'Spongebob' fungi pops up in Borneo's jungles

Eye in the Sky: Google Earth used to monitor animal behaviour

Eye in the Sky: Google Earth used to monitor animal behaviour

Posted Thu, 16 Jun 2011 13:07:01 GMT by Ruth Hendry

Researchers have discovered that Google Earth provides a novel and inexpensive way to monitor animal behaviour. The beauty of Google Earth for scientists is that animal behaviour which leaves a footprint on the landscape can be observed remotely.

Eye in the Sky: Google Earth used to monitor animal behaviour

The curious world of the spider in the bubble

The curious world of the spider in the bubble

Posted Thu, 09 Jun 2011 07:16:52 GMT by Martin Leggett

Fascinating new work on the diving bell spiders - amazing arachnids that live under water in their own personal air bubbles - has shed light onto how they make use of 'bubble technology'. It seems, says the paper in the Journal of Experimental Biology, that the spiders can stay submerged for longer than thought - all the better to catch their prey.

The curious world of the spider in the bubble

600 new species discovered in Madagascar over the past decade

600 new species discovered in Madagascar over the past decade

Posted Tue, 07 Jun 2011 22:09:00 GMT by Ruth Hendry

WWF announced that scientists have found over 600 new species in Madagascar between 1999 and 2010. Species evolved on Madagascar that are found nowhere else. In addition, there is a high diversity of habitats found on the island, from coral reefs to spiny forests.

600 new species discovered in Madagascar over the past decade

Small, fat and the fastest long distance flyer on the planet

Small, fat and the fastest long distance flyer on the planet

Posted Tue, 07 Jun 2011 14:51:00 GMT by Colin Ricketts

The great snipe doesn't exactly look the part, but these chubby Scandinavian natives fly over 4,000 miles in just two days making in the fastest long distance migration on record. Starting in Sweden, these incredible travellers put in a 60-mile-an-hour two day shift to arrive 4,200 miles away south of the Sahara in Africa.

Small, fat and the fastest long distance flyer on the planet

Jellyfish blooms leave fish short-changed

Jellyfish blooms leave fish short-changed

Posted Mon, 06 Jun 2011 19:00:00 GMT by Martin Leggett

Jellyfish swarms have been on the increase in many coastal waters, and that increase may be bad news for other predators, such as fish and shellfish. That's according to a paper in Proceedings of the National Academy of Sciences, which describes how the bacteria chowing down on jellyfish slime are knocking out important links in the food chain.

Jellyfish blooms leave fish short-changed

30 milliseconds the price of life for extraordinary jumping bird

30 milliseconds the price of life for extraordinary jumping bird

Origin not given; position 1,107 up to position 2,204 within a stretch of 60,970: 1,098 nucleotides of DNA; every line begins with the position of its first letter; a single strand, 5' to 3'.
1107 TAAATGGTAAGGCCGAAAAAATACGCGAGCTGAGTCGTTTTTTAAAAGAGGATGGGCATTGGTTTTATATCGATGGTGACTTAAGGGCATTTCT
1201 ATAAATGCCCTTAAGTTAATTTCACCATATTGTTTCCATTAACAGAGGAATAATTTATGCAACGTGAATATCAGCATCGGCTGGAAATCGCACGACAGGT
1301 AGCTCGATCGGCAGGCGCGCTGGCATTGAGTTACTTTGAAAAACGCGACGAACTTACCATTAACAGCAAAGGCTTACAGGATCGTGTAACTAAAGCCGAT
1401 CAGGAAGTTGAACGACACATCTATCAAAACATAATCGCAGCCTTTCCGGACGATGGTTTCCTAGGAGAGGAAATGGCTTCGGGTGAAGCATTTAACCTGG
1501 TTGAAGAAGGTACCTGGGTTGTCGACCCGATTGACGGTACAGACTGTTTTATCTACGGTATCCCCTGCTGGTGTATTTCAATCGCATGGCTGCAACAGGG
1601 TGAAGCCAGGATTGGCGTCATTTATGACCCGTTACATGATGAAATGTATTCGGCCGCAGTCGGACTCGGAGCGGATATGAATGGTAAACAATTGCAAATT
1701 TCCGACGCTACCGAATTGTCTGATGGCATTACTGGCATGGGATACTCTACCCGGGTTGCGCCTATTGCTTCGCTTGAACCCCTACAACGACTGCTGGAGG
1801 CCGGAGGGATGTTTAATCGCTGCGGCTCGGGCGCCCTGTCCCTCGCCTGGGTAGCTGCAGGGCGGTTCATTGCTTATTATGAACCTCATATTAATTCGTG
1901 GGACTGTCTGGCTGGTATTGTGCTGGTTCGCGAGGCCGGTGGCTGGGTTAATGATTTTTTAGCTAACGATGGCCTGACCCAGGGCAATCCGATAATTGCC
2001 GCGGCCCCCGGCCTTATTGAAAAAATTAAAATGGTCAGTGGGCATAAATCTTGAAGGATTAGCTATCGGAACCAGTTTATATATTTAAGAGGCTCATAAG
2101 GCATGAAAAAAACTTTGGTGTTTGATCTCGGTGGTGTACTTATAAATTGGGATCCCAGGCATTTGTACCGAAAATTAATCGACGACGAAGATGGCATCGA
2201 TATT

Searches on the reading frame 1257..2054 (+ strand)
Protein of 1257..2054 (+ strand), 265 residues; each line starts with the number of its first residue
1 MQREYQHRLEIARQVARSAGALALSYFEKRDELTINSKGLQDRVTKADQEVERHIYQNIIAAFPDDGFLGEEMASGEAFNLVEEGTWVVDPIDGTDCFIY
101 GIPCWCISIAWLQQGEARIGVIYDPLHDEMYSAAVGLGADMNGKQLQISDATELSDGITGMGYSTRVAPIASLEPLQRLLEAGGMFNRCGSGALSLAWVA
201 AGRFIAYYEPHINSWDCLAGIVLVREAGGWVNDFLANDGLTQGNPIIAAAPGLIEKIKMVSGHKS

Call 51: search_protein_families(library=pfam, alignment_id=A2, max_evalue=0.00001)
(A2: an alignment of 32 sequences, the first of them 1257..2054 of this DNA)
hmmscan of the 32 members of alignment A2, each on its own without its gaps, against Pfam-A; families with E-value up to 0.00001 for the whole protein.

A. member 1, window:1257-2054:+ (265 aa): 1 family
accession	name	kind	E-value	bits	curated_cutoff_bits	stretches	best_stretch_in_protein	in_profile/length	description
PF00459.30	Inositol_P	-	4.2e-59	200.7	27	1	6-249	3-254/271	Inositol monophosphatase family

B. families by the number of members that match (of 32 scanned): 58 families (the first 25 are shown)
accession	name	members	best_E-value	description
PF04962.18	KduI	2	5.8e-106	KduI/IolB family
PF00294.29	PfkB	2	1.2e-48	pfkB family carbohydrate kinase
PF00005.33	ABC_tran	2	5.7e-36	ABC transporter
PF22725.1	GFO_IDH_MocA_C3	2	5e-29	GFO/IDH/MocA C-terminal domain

Posted Fri, 03 Jun 2011 12:49:00 GMT by Colin Ricketts

With its heart beating at 1,300-beats-per-minute, a male golden-collared manakin shoots through its rainforest home at extraordinary speed, all in search of a mate. For the females, who have larger visual processing areas in their brains than the males, it's a cold calculation of picking the strongest.

30 milliseconds the price of life for extraordinary jumping bird

Nature News Archives Page : 1 2 3 4 5 6 7 8 9 10 11 12 13 14 15 16 17 18 19 20 21 22 23 24 25 26 27 

Tiny Australian crayfish is brand new species

Posted Wed, 09 Apr 2014 07:55:00 GMT by Dave Armstrong

Visual effects created by bower birds

Posted Wed, 02 Apr 2014 08:51:00 GMT by Dave Armstrong

Spider sociability

Posted Wed, 26 Mar 2014 10:00:00 GMT by Colin Ricketts

Bats' flight changes

Posted Wed, 19 Mar 2014 11:53:00 GMT by JW Dowey

The jumper, the weaver and the spitting spider

Posted Thu, 13 Mar 2014 07:27:00 GMT by Dave Armstrong

Natural Curiosities and top ten animals

Posted Tue, 18 Feb 2014 07:45:00 GMT by Paul Robinson

Interesting albatross personalities

Posted Sun, 09 Feb 2014 07:55:00 GMT by Paul Robinson

Interesting frog father behaviour

Posted Tue, 21 Jan 2014 20:22:33 GMT by Dave Armstrong

Tropical forests have been downed before!

Posted Sat, 18 Jan 2014 13:30:00 GMT by Dave Armstrong

Ocean acidity experience improves offspring responses

Posted Wed, 08 Jan 2014 10:25:01 GMT by JW Dowey

Beetles keeping it bottled-up

Posted Fri, 30 Sep 2011 16:17:05 GMT by Dave Armstrong

Further Wildlife Deaths Linked To Gulf Oil Spill

Posted Thu, 24 Feb 2011 18:29:01 GMT by Kieran Ball

Fossil-quake clues in ancient sediments help map out earthquake prediction

Posted Tue, 15 Mar 2011 14:31:52 GMT by Martin Leggett

Australian volcanoes overdue an eruption warn scientists

Posted Wed, 06 Jul 2011 20:02:00 GMT by Colin Ricketts

The call of the koala may have some hidden tricks

Posted Thu, 29 Sep 2011 21:31:00 GMT by Dave Collier

Sea lice from farmed salmon infesting wild salmon in British Columbia

Posted Tue, 16 Nov 2010 17:49:01 GMT by Lucy Brake

Sea cucumbers. A big future for this sea creature?

Posted Fri, 11 Feb 2011 12:52:00 GMT by John Dean

Diversity helps mammals adapt to climate change

Posted Mon, 23 Apr 2012 21:00:00 GMT by Adrian Bishop

Deep ocean larvae hitch ride on powerful eddies

Posted Thu, 28 Apr 2011 18:00:00 GMT by Martin Leggett

Ants, plants and pitchers

Posted Thu, 23 May 2013 18:07:19 GMT by Dave Armstrong